Bad Toys

The cat wakes by the sill with a gnawing in his gut. He stands, pushes his paws forward, arches his back and stretches out his muscles, one by one. He jumps down onto the soft carpet, listening for potential ambushes on either side of the long hallway. Sensing nothing, he moves ahead, shoulder blades piston-pumping through the soft fur of his back. His tail waves nonchalantly behind him.

All through the house, the carpet is filled with small toys: plastic prey holding tiny noisy metal prey, small furry birds that chirp, feather bunches holding feathery prey, prey inside yarn clumps. These toys, one by one, start waking up. They talk to him. They tell him what to do.

Find strength, they command in unison. They speak in cat sounds, only sounds he can understand, but the command is clear: You will need strength for the three feats.

He leans into the bowl, flicking out his tongue so rapidly that a steady stream of water courses down his gullet. When he is satisfied the gnawing has ceased, he moves to the pellets and picks a few up with his mouth. They make a satisfying crunch. At last, he feels ready.

His ears perk up. One of his sisters is awake. She's a blue russian with a feisty temper. She angles toward him and almost immediately lowers her face and hisses loudly. He backs away, more amused than scared. She can't do anything to stop him. She moves past him, annoyed, to the water bowl and begins to drink. He looks over and sees his other sister, squatting dumbly two feet from the litter box, relieving herself on the carpet, eyes glazed over. Neither of his sisters are a threat. They can't hear the toys or their commands. He is special.

Be a bad boy, they say. Wake the giant prey that do not move. Jump on their chests and smother their faces with your scent. When their orbs open, capture their face folds in your jaws and draw blood.

He does just that. He hears a horrible ruckus as swift hands swat him over the side of the bed. The blood is still in his mouth.

He heads back out into the hall. The bad toys speak again. They tell him to be ready for the next challenge.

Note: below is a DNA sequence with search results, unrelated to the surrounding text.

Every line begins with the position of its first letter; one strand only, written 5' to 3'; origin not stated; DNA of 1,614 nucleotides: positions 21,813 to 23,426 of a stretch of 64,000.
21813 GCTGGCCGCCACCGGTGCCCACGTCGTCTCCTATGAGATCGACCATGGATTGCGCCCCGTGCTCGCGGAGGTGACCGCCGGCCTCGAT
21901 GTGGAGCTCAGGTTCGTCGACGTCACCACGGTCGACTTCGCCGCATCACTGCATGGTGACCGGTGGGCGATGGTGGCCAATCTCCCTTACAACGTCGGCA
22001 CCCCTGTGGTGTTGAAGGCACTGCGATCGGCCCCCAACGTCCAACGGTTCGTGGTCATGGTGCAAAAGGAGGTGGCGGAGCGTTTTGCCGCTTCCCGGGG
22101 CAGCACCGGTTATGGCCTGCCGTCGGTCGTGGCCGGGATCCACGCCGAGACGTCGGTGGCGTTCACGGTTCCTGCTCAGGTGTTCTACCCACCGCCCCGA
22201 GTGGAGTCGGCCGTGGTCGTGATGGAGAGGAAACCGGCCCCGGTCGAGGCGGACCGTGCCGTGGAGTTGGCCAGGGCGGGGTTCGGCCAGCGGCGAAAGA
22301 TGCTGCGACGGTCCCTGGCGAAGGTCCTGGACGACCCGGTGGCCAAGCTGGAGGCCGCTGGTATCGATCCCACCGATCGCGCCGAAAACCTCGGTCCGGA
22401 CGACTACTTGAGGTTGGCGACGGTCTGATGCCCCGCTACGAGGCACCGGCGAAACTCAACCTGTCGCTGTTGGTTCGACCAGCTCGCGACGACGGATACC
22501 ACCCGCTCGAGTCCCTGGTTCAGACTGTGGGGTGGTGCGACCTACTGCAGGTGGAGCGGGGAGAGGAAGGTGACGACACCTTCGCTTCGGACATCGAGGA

Jump up on the highest point near the large prey, and assert your dominance with a proud yowl.

He does just that. He clamors to the top of a pile of boxes on a dresser, his soft pink paws clamoring to maintain balance.

Now yowl, the toys say, all in unison. Yowl as loudly as you can. The moment you see movement or hear noise, jump down and scurry out.

He complies. He scampers out. Agitated noises from the large prey. There seem to be more toys now, gathered together in massive clumps of plastic and string and cloth.

For your final task, they all say, start a swat fight with your sisters through the big door.

It doesn't take much for the fight to begin. He sees the sisters gathered together in the triangular space behind the large door, and he positions himself on the other side, his back haunches moving into position. He pounces, rat-tat-a-tatting his paws against the wood. He hears low growling.

Again. Rat-tat-a-tat.

A quick high growl and a hiss emits from the other side of the door. Two furry paws, one black, one grey, appear underneath the door frame. Soon, it's a tug of war as the door swings back and forth. A symphony of growls, hisses, chirps, lurches and claw taps wake the large prey yet again.

This time, they are not happy.

The big prey leaves the den and emerges into the cat's field of view. The cat scampers out and away across the battlefield, dodging some toys, hitting others with his paws until he finds a safe table to hide under.

You have done well, the toys cheer. Commit these three tasks to memory and perform them every morning. The prey are large, but can be broken down over time, if you persevere.


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